City leaders say Confederate monument lawsuit is financially harming Dallas

The city of Dallas says the lawsuit involving the Confederate monument in Pioneer Park in downtown is financially harming the city.

Attorneys for the city asked the judge to order the plaintiff to pay a $500,000 bond to cover the city's potential expenses.

The Confederate monument is now covered with a tarp and surrounded by fencing. In a recent court filing, the city said that not only is security there costing the city money but the cost to remove the monument may be going up as well.

Gerald Britt, a longtime advocate for removing the monument, says the costly legal battle is frustrating.

It's been two years since the Robert E. Lee monument was whisked away from an Oak Lawn park and sold to the highest bidder.

“It causes me anger,” Britt said. “I recognize the people who fought in the war were fighting to hold my people in perpetual slavery.”

Before it was covered, a Confederate soldier stood at the top of the 60-foot obelisk. It was surrounded by statues of Confederate President Jefferson Davis and his generals: Robert E. Lee, Stonewall Jackson and Albert Johnston.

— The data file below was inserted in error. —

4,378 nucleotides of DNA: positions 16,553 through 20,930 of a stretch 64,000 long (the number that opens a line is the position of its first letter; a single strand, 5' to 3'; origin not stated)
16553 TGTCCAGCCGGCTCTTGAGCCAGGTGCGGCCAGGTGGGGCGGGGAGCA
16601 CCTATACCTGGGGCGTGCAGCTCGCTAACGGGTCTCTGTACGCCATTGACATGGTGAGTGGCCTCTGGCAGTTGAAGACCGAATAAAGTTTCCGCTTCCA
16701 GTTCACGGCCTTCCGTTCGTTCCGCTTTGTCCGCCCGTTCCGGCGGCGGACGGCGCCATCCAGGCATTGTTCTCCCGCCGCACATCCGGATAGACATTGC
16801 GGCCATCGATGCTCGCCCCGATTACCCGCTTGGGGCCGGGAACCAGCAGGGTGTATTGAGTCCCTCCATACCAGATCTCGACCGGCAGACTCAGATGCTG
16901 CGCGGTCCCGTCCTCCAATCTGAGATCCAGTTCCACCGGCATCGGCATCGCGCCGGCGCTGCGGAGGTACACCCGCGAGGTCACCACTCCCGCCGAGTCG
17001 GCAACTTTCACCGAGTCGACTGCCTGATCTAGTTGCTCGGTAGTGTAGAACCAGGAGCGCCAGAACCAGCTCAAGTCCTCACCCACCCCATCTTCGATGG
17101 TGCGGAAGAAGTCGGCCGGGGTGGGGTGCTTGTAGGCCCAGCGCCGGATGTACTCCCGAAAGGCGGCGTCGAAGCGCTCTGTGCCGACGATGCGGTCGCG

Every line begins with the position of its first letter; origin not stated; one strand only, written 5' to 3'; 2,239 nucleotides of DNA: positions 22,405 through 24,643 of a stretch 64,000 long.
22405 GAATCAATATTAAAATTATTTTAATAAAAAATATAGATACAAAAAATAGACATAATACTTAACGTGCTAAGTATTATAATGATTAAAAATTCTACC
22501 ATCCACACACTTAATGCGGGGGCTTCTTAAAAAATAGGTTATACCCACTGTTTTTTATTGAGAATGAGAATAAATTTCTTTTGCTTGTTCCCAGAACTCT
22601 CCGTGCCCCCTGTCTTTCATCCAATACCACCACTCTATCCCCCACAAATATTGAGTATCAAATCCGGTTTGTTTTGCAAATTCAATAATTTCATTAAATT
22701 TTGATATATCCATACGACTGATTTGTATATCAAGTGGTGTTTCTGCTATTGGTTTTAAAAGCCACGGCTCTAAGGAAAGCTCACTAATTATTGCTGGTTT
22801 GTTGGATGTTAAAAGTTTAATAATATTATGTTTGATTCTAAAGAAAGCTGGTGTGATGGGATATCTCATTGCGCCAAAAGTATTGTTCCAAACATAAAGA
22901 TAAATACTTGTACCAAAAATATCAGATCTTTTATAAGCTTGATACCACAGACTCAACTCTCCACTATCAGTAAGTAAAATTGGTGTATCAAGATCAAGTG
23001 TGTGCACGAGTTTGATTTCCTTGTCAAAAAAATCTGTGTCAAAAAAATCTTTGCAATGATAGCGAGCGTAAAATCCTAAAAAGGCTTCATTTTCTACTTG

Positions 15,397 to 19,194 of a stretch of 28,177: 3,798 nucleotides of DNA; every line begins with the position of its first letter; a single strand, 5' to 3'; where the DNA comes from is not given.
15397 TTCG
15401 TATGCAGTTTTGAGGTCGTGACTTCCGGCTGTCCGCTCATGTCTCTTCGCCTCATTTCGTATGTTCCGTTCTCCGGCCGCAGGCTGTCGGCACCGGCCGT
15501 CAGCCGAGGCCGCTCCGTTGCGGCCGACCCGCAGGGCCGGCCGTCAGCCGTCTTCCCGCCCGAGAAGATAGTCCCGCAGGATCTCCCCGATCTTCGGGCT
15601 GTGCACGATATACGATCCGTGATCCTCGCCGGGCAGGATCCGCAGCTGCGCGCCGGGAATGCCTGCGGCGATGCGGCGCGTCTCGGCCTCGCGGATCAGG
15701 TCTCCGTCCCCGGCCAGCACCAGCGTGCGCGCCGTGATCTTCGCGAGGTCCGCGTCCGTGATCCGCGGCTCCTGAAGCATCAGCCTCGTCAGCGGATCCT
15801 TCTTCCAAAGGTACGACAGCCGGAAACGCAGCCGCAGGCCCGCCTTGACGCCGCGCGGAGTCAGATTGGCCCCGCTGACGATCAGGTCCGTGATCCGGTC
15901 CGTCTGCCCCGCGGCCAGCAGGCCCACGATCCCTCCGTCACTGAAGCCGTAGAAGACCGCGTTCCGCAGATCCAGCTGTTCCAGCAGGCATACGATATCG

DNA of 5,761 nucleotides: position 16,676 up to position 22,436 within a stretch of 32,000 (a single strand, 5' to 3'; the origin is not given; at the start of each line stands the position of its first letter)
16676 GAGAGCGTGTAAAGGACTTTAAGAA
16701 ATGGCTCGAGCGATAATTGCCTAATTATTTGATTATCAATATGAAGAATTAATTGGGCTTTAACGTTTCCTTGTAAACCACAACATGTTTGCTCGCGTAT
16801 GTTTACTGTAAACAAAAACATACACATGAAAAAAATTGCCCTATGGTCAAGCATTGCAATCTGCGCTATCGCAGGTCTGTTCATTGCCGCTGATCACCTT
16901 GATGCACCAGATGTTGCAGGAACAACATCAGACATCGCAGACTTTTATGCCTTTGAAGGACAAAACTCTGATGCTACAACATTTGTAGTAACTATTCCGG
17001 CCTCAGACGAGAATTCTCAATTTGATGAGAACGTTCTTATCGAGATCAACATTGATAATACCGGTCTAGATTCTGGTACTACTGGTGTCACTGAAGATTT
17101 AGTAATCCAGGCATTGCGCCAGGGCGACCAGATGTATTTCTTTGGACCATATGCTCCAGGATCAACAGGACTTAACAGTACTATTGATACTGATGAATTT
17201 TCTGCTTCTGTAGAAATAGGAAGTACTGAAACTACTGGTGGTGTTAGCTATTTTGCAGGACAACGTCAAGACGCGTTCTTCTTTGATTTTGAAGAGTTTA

Attorney Warren Norred represents clients in Confederate monument cases against San Antonio, UT Austin and the Dallas case.

“It's a 100-year-old monument put together by people talking about Texas veterans. It's not about racism, even if people want to say it's about racism.  It's just about honoring the dead,” Norred said. “Once these monuments come down, it's over. It's very difficult to put them back the way they were.”

In July, Norred won a temporary victory against Dallas. A state court of appeals judge granted a stay on all efforts to remove or demolish the monument.

“The current lawsuit is all about procedure,” he said. “If you want to make a change like this, you have to follow rules. And they didn't follow rules.”

In a response to the stay, the city of Dallas asked the judge to order Norred's client to pay a $500,000 bond to protect the city from damages caused by the delay in removing the statue.

“It just a means to say, ‘Let’s make the plaintiffs come up with a half-million dollars, which they know we can't do,’” Norred said.

It's now up to a Texas court of appeals judge to respond to the city's request for a bond. That could take months.